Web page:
Sunday 24 January 2016

Fertilisers degrade your soil; myth!

I makes my blood boil when I read that using  fertilisers will damage the structure of my soil. 

I will accept the more vague notion that misuse of fertilisers might damage soil. 

I concede further that some gardeners so misuse fertilisers that damage to their plants is almost inevitable.

I must define fertilisers so we can agree on our subject. Fertilisers are concentrated sources of plant nutrients. So defined they do not include manures, compost or other bulky organic matter. Fertilisers may by organic or inorganic. Bonemeal and dried blood are organic, superphosphate and growmore are inorganic and might be dubbed ‘chemical’.
Because many different chemicals masquerade as fertilisers I may have to qualify some of my judgements today!
Growmore is a general purpose NPK inorganic fertiliser suitable for amateurs

‘Fish, blood and bone’ is an organic general fertiliser albeit it’s potassium is usually made up with inorganic potassium sulphate.

The boundary between manure and fertiliser is sometimes quite close. I would regard this rich nutrient liqueur from a worm bin as a fertiliser on account of its high concentration. In a similar vein chicken ‘manure’ is best regarded as a fertiliser.

The myth of fertilisers causing soil degradation I think arises because there is a very long history of farmers and growers relying on fertilisers to maintain high yields and over the years neglecting sound soil management practices. Excessive cultivation, soil compaction, failure to recycle natural organic matter all may be cited as evidence. Such practices undoubtedly do lead to loss of good structure.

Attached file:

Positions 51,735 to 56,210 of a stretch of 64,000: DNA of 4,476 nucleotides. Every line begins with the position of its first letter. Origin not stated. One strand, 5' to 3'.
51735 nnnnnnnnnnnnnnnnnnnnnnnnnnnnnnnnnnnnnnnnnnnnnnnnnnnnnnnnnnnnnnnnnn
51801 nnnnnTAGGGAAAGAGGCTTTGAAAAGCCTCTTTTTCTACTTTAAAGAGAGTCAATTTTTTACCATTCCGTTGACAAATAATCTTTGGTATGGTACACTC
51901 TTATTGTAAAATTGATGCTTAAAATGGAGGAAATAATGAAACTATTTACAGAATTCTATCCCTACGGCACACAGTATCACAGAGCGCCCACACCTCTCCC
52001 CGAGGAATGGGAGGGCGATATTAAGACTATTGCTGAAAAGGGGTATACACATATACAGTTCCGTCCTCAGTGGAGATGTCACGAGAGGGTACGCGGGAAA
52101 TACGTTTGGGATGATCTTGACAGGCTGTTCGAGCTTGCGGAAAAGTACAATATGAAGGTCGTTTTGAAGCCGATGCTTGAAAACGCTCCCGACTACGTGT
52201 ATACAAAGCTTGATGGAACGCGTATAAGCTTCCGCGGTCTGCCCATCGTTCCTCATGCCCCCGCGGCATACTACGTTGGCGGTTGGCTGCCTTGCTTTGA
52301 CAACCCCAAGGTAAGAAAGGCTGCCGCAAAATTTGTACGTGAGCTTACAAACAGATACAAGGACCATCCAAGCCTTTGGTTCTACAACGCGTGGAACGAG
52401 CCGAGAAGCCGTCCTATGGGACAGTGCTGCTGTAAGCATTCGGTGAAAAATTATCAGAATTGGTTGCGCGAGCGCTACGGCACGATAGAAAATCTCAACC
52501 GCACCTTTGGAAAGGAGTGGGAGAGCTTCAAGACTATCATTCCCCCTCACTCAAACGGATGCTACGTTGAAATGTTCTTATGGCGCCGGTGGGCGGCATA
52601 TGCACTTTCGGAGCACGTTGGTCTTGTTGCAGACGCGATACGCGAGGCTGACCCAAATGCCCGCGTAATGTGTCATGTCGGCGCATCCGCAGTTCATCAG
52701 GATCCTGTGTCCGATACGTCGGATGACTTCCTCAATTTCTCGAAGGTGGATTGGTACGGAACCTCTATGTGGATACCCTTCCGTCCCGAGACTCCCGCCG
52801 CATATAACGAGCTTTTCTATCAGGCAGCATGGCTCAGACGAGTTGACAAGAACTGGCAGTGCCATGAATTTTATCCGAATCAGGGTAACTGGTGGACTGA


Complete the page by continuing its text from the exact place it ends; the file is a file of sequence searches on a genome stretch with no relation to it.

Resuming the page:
That in no way means that when I scatter Yaramila on my undug vegetable garden it will damage my soil in any way at all.

Indeed I would argue that use of fertilisers can improve soil structure and otherwise benefit the soil. A plant short of nutrients and in particular nitrogen, will not grow very well. It will make less bulk. There will be less organic matter created than if fertiliser is given. Such organic matter responsibly recycled contributes organic bulk and leads to soil improvement.
Most of the nutrients contained in a fertiliser if not used by the plants are retained in the soil. This is not true of nitrogen that is very readily washed away in Winter. Potassium and nutrients such as magnesium also leach if the soil is very sandy. Clay soils and soils high in organic matter retain such positively charged nutrients very well. Furthermore nutrients including nitrogen become part of the organic fabric of the soil. Phosphate scarcely washes in, never mind leaching out. Fertilisers lead to a build up in soil nutrient fertility.

We frequently read of gardeners trying to reduce rich soil fertility to grow wild flowers! It seems to be  very difficult especially regarding phosphate.

Perhaps phosphate is the achilles heal in my argument. It is recognised that many gardeners and farmers have over the years over-fertilised with phosphate which in consequence builds up in the soil. I can’t resist suggesting that in gardens it is that wretched bonemeal again! In truth most general fertilisers have too much phosphate in their ‘analysis’. The US state of Minnesota prescribes a legal maximum of phosphate in any fertiliser sold! 
If you have a thing about fertilisers I hasten to point out that high soil phosphate can arise  from manure too. As some reassurance I have never come across excess phosphate as a problem when advising gardeners.

A little story
I have always been somewhat eccentric and as one of my lecture subjects used to be soil management, I have done unconventional things to my soil to see what might happen. For much more than a decade after I got the no dig bug I refused to import any external organic matter to my vegetable allotment. All offers of manure from horsey neighbours were declined!
All the organic matter my plot generated was recycled (other than the tasty vegetables we ate!). Most of such fresh organic matter was merely left on the soil. I did frugally apply inorganic general fertiliser ‘top dressed’ on the surface around my plants.
Every year I would quote in my lectures how my soil had developed magnificent structure and had become ‘black with organic matter’. One day I had to give an important lecture and thought I ought to have the soil’s organic matter properly analysed. The level was off the top of any normal scale!